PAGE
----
Zdenka Freundová lived in Prague until February 1942 when she was sent to Terezin and imprisoned for four months. Her name appears on the list of the AAi transport that left the ghetto on June 13, 1942. And here her trail disappears.

The destination of these transports is to this day unclear.

 


Josef Freund

  • Born Nov. 25, 1890 in Svatá Kateřina
  • Last residence: Pardubice
  • Transport Cg / Dec. 9, 1942 / Pardubitz/Pardubice – Theresienstadt/Terezín
  • Transport Ek / Sept. 28, 1944 / Theresienstadt/Terezín – Auschwitz/Oświęcim

 

  • Zdeňka Freundová, geb. Flaschnerová
  • Born Sept. 25, 1898
  • Last residence: Prague
  • Transport X /Feb.12, 1942 Prague – Theresienstadt/Terezín
  • Transport AAi /June 13, 1942 / Theresienstadt/Terezín – destination unknown
Karel Freund

  • Born April 12, 1920
  • Last residence: Pardubice
  • Transport Cg / Dec. 9, 1942 / Pardubitz/Pardubice – Theresienstadt/Terezín
  • Transport Em /Oct. 1, 1944 / Theresienstadt/Terezín – Auschwitz/Oświęcim

 

  • Eva Freundová
  • Born March 22, 1930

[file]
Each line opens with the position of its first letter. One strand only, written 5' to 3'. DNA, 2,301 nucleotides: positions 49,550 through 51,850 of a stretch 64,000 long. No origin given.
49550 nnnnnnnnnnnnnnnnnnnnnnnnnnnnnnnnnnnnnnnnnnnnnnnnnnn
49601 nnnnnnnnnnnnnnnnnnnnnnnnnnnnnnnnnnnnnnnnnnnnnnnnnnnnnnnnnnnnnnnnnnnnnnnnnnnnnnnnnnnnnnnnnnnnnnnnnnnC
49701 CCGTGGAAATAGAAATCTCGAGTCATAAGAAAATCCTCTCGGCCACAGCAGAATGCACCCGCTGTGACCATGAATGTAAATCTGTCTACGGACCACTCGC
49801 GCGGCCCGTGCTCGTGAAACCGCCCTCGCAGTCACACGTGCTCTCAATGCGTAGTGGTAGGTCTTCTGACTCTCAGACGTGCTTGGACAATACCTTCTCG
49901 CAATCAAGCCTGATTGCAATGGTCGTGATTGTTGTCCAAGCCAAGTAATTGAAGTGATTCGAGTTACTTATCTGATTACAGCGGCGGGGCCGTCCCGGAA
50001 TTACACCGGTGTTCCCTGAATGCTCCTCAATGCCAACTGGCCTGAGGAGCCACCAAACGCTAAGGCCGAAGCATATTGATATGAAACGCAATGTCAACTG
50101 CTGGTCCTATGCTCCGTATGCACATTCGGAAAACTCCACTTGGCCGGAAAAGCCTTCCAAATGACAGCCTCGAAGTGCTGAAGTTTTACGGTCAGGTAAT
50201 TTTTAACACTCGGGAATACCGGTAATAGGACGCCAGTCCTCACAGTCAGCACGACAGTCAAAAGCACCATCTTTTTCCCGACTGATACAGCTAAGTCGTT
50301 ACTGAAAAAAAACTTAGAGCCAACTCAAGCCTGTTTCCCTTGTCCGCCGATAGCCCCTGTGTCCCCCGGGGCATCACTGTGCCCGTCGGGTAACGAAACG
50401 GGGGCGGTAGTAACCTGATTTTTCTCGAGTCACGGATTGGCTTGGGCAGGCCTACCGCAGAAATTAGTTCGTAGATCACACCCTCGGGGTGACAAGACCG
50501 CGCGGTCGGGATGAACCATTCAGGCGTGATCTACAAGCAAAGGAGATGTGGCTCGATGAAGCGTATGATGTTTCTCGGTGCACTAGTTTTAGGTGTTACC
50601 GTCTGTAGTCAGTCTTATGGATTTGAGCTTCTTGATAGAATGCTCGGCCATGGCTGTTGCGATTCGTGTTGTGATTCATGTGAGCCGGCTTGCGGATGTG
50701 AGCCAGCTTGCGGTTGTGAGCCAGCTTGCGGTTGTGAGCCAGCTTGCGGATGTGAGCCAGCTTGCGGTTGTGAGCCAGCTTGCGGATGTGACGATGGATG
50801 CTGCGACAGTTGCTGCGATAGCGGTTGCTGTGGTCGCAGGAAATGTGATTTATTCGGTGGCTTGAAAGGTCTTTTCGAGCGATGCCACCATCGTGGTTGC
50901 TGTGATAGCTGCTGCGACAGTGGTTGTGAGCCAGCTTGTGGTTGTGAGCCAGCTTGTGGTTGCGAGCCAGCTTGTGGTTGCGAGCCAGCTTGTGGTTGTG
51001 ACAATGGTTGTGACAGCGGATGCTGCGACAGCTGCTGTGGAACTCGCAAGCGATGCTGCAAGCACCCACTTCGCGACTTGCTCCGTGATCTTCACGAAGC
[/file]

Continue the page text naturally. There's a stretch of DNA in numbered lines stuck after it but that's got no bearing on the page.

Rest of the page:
• Last residence: Pardubice
  • Transport Cg / Dec. 9, 1942 / Pardubitz/Pardubice – Theresienstadt/Terezín
  • Transport Em /Oct. 1, 1944 / Theresienstadt/Terezín – Auschwitz/Oświęcim

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MEMBER OF THE GHETTO POLICEMAN

Date of Origin: 1942–1944

©WILDFISCH

© WILDFISCH (2005)

Even though the details are barely legible, this is a portrait of the same ghetto policeman, this time wearing a coat.

 

 

 

 

 

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NAMELESS

Date of Origin: July 1943 – October 1944

 ©Památník Terezín A 1900 (photographed in 1945)

©Památník Terezín A 1900 (photographed in 1945))

A deep niche, not larger than a standard sheet of paper and a few centimeters deep. Exactly on this spot there was a name 70 years ago: “B. Nettl”. Benno Nettl was his full name. He came to the ghetto on July 5, 1943 with the „De“ transport from Prague. Then he was a member of the Ghettowache, the ghetto police.

A year later, in August 1944, the Gestapo arrested Benno Nettl, his wife Anna, son Mirko, and daughter Hana. They were moved to the nearby Small Fortress, the infamous Gestapo prison.

(To those Jews who were taken there, death came quickly. Exposed to the unbridled sadism of the SS, many died due to brutal violence. Prisoners were often tortured to death or executed.)

Benno Nettl ca. 1940-1942 © Igor Nettl